PracticeLink Magazine

FALL 2018

The career development quarterly for physicians of all specialties, PracticeLink Magazine provides readers with feature articles, compensation stats, helpful job search tips—as well as recruitment ads from organizations across the U.S.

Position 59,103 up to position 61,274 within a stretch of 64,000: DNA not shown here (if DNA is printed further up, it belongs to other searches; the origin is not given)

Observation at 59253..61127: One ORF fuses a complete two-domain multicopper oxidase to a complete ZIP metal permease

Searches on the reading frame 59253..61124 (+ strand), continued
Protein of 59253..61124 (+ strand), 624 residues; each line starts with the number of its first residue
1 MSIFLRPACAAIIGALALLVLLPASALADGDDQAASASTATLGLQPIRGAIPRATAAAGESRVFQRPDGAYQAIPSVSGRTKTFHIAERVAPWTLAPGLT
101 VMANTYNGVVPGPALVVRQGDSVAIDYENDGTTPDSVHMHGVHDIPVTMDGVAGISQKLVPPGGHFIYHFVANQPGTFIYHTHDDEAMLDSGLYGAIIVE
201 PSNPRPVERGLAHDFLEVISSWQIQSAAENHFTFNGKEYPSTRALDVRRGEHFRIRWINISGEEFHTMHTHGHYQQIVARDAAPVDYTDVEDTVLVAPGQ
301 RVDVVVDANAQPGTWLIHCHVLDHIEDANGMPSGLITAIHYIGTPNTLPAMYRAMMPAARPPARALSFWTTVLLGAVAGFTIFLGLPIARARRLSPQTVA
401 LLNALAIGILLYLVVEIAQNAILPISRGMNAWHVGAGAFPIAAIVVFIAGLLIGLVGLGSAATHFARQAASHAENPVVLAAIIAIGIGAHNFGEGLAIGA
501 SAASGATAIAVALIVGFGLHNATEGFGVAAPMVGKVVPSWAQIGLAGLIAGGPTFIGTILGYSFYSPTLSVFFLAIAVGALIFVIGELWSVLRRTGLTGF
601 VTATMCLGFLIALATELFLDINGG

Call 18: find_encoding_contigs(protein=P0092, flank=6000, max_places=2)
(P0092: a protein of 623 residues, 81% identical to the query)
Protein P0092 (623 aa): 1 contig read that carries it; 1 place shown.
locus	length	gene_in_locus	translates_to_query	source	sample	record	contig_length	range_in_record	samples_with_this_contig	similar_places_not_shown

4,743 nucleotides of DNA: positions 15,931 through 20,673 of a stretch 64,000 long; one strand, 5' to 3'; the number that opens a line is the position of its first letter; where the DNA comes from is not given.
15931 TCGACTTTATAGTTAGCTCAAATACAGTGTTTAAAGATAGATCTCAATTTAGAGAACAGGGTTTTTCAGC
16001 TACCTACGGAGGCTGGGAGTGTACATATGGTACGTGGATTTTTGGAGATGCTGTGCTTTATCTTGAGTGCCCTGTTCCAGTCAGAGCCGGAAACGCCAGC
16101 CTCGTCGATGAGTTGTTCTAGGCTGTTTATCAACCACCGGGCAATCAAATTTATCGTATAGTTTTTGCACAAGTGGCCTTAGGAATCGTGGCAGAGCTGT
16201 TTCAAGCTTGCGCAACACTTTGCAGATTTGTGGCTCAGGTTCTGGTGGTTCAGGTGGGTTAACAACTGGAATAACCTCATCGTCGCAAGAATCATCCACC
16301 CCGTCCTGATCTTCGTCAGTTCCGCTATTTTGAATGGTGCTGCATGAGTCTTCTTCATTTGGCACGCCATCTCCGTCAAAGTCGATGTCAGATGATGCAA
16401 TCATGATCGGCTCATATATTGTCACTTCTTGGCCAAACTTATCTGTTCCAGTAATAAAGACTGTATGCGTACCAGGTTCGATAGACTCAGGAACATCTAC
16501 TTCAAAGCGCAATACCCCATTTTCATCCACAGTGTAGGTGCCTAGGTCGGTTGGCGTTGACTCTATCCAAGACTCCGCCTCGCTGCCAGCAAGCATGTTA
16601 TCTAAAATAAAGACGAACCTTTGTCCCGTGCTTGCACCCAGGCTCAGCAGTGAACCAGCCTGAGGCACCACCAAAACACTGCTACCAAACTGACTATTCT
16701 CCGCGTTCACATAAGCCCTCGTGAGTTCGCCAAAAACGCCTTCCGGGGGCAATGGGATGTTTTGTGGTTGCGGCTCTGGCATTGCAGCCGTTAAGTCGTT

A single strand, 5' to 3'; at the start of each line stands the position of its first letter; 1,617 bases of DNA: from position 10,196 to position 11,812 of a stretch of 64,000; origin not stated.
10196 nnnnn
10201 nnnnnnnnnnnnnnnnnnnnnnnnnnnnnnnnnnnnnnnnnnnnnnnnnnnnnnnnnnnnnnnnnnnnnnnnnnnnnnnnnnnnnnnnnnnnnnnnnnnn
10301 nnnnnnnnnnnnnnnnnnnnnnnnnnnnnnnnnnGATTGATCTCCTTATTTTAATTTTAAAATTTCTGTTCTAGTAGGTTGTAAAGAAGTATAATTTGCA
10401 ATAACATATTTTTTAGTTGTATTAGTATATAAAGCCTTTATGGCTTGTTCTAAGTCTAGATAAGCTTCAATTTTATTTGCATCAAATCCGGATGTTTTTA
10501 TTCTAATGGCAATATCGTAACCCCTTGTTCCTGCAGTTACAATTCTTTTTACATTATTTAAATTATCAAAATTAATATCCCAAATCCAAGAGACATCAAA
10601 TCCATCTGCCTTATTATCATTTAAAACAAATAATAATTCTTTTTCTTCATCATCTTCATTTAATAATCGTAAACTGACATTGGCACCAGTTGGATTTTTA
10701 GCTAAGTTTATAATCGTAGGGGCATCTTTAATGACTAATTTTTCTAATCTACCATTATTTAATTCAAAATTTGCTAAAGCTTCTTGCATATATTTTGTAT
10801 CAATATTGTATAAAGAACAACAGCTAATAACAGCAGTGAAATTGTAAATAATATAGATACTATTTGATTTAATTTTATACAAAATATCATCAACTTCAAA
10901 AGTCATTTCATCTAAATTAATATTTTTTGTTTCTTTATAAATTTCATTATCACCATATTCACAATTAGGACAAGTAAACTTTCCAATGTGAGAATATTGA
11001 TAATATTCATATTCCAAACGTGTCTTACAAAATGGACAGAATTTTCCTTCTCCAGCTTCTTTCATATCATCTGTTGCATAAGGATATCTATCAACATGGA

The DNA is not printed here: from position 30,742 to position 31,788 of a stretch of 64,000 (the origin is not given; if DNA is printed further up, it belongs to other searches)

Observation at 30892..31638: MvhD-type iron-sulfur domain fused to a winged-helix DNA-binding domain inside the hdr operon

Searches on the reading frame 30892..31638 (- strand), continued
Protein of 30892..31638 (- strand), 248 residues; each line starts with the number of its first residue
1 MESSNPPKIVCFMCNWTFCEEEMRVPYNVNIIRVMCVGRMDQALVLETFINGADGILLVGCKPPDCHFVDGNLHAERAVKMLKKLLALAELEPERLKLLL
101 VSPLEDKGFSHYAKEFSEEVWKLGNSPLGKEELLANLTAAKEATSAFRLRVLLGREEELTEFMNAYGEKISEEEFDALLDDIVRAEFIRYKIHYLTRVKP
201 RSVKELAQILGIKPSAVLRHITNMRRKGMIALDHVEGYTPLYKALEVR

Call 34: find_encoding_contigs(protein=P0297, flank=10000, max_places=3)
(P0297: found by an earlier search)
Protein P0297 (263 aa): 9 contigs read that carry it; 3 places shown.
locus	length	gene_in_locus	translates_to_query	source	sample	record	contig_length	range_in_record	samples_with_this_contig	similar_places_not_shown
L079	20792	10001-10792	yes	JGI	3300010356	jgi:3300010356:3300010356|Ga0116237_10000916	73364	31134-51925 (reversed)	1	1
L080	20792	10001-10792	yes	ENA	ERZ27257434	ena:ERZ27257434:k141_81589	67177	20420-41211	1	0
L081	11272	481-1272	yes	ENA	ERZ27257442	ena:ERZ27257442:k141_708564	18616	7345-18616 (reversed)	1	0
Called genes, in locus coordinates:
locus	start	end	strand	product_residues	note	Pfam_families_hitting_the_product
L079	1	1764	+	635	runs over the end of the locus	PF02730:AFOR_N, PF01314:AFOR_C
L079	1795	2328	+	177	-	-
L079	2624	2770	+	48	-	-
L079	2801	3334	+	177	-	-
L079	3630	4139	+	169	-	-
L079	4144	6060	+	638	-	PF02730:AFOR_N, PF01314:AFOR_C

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74 F A ll 2018 Practice l ink.com features When it comes to the negotiation itself, both Van Camp and Frugé say they like working directly with candidates when they can. Though Frugé sometimes works with candidates' attorneys and reviews contracts with attorney edits, she generally prefers to communicate directly with the candidates. Frugé says candidates often email her questions or ask questions about their contracts via conference call. She adds that she never minds if a candidate asks lots of questions about the contract, saying it's "better to be thorough and understand everything upfront rather than be surprised by something after the deal is done." In fact, she appreciates when candidates s h o w t h o r o u g h n e s s a n d attention to detail. Van Camp advises physicians to do the negotiation themselves. "Your attorney is an excellent resource for the data to back up your request, but you should understand the contract and your requests well enough to negotiate yourself," she says. "The negotiation process is one more opportunity to see if the employer is someone you can work with." Spencer says she always tells a physician to make all of their requests in the first pass and encourages them to use an attorney at least when negotiating their first contract. Spencer says she tells candidates that this is a time where they won't know everything but that she's there to help. Castle says he spent a lot of time carefully reading through the details of his contract. He regularly discussed the terms with his wife. After familiarizing themselves with the contract, they asked an attorney to read it. He says the attorney explained things they did not understand and suggested potential changes. "After discussing our thoughts with my employer, they made most of the changes to make us more comfortable with the contract, and we moved forward from there," says Castle. Andrew Gowdey, M.D., who is in his fourth year of urology training, signed a contract with Rush Hospital where he will begin working next year. He consulted an attorney to review the initial contract and also spoke with practicing physicians who had been through the process. "I made specific changes and then went over with my attorney on the details of the contract that were not evident to me upon first review," he says. "Personally, I think it is important to consult an attorney and be actively involved in the process of contract negotiation." Parker for one did all of the negotiation himself and didn't think an attorney was necessary. "It is an added cost, and in general, they do not understand what a particular physician brings to the table, so to speak. And I felt I was better suited to sell myself than they were," he explains. What can't an in ‑ house recruiter help you with? In-house recruiters are invaluable resources, but you'll still have to do some additional research yourself. "Recruiters in general — including in-house recruiters — may not necessarily know that, say, the community wellness department at their organization is in need of someone to spearhead employee health initiatives," says Elchoufi. "Or that there might be talks of starting a pre-op clinic for the orthopedic department to streamline referrals and efficiently clear medical patients for surgery in order to increase revenue, decrease wait times and increase patient satisfaction scores." That's where a little legwork on the physician's part is valuable. Elchoufi suggests physicians talk to recruiters at various organizations. Sometimes speaking with one recruiter will spark questions to ask other recruiters in the future. And if there's a particular hospital or a city you're interested "The actual contract negotiations can go quickly or slowly depending on the candidate and his or her attorney. Overall I would say the whole process can take four to six months from beginning to end."

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